Herzog & de Meuron Basel Ltd.
4056 Basel, Switzerland
This commercial and apartment building was built on a parcel located within the city’s medieval perimeter. Thus, the long (23 meters) narrow (6.30 meters) measurements typical of medieval parcelling had to be accommodated. The architecture was strongly influenced by the parcel’s form which was utilised right to the back of the lot and has always had a highly specific floor plan and section in this densely-built context.
The apartments are each grouped around a central courtyard that opens on one side to the neighbouring parcel to the south. This side opening was not only intended to let light and sun reach the apartments but also to allow for the enjoyment of the branches of a large tree in the neighbour’s yard. Like a periscope, the façade around the courtyard is recessed floor-by-floor to clearly separate the individual apartments.
The stairway is separated from the elevator shaft to gain area for the central living space. The apartments are entered directly from the elevator. The stairs at the end of the parcel are an open construction thus fulfilling the additional function of a small loggia.
On the ground floor, a two-story hallway leads from the street along the old parcel wall and allows access to the Swiss Fire Fighting Museum located in the back courtyard. The street façade is made completely of glass and is protected by a cast-iron curtain construction that can be folded back piece-by-piece at will. Wavy light slits lend the curtain construction a flowing textile-like feeling. While the construction hides the living space behind it, its heavy cast-iron material serves as a counterweight protecting against the noisy street side. In both form and material the façade components are related to sewer grates and to the protective grilles placed around trees. Thus, emphasizing they have their origins in the world of the street.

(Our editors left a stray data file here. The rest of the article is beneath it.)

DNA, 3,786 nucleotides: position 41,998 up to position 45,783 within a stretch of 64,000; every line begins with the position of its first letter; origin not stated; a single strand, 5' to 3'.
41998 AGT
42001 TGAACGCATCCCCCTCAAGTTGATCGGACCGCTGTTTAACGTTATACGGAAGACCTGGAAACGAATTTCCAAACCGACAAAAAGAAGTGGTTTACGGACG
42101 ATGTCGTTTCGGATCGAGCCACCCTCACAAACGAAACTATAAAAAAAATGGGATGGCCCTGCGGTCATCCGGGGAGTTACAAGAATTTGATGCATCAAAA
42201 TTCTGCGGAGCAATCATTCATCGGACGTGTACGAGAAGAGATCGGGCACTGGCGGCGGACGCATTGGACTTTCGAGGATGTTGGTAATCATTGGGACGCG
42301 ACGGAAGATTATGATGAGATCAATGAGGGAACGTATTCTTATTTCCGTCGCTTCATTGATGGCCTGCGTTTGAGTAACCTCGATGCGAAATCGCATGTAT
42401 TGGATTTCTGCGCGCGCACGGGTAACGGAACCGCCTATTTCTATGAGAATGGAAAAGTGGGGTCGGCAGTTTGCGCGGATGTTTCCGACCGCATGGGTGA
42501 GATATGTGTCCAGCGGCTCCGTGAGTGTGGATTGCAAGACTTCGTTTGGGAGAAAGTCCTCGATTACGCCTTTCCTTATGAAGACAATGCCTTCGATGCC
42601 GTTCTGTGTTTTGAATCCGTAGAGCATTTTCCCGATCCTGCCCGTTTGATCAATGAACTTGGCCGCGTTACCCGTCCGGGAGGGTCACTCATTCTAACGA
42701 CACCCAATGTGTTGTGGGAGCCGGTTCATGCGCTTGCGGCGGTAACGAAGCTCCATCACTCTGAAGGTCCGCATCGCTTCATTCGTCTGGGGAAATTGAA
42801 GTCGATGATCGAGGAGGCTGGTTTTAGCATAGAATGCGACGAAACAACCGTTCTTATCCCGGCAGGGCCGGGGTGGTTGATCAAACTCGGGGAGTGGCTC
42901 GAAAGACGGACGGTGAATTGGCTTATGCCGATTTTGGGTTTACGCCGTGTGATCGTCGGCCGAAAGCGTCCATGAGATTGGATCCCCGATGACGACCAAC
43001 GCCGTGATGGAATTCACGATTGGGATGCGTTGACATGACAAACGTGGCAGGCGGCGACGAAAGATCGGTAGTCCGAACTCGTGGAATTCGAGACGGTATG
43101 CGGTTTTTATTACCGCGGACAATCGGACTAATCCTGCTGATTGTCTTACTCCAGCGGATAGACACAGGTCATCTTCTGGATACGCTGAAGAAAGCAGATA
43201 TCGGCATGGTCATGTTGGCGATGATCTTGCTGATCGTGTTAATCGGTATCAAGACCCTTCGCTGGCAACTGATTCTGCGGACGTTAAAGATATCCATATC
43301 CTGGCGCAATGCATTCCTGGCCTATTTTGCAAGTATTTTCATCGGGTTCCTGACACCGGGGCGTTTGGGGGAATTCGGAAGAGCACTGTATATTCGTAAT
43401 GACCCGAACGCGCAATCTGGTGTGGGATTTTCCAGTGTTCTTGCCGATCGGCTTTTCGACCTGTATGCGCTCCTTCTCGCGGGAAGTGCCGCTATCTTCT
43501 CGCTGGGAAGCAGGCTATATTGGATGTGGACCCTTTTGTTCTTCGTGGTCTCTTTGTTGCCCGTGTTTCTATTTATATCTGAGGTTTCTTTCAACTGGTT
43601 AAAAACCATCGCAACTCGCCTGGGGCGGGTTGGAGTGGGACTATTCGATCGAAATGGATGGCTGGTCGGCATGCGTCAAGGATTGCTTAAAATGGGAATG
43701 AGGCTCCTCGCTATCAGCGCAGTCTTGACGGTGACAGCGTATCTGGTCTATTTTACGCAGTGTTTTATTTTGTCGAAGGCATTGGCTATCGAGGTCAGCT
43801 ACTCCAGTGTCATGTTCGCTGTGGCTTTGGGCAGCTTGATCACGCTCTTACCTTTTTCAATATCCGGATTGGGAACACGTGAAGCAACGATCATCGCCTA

Herzog & de Meuron, 1995
The former development of the parcel.
Site plan of the deep, medieval parcel at the edge of the old city center.
The high, narrow hallway which greets one upon entering the house makes the typical old city parcel with its deep and narrow ground plan physically noticeable. The curved medieval firewall was only painted white. The daylight spilling into the first floor through
the glass in the shutter and the artificial lighting provide the hallway with an almost surreal pull towards the red door at its end, leading to a planned fire department museum on the adjoining property.
The cast iron folding shutters with their curved form remind one of the movement of curtains. At the same time, the material provides them with a heaviness we know from southern buildings, which are protected against the heat and the publicity of the streets by shutters. The interaction of opening up and protecting the private space from the communal space is therefore
the central theme of the facade and of the building in a hose-shaped layout.
The cut-in light yard provides the horizontally-stretched apartments with a rhythm and allows the border distances of the windows to be kept; it also brings green and different perspectives into the apartments.
According to the privacy needs of the interior dwellers, the windows facing the light-yard can be closed with wooden roller blinds adding a Japanese touch.
- Pensionskasse des Basler Staatspersonals, Basel, Switzerland
- Construction Management: Herzog & de Meuron Basel Ltd., Basel, Switzerland
- Roof Sctructure Planning: Helmut Pauli, Ingenieurbüro Schaub, Basel, Switzerland
- Cast Iron Blindings: Philippe Petignat, Gerbervogt Holz und Mettalbau AG, Basel, Switzerland
- Building Data
- Gross floor area (GFA): 7'965 sqft, 740 sqm
- Footprint: 1'937 sqft, 180 sqm
- Gross volume (GV): 110'782 cbft, 3'137 cbm
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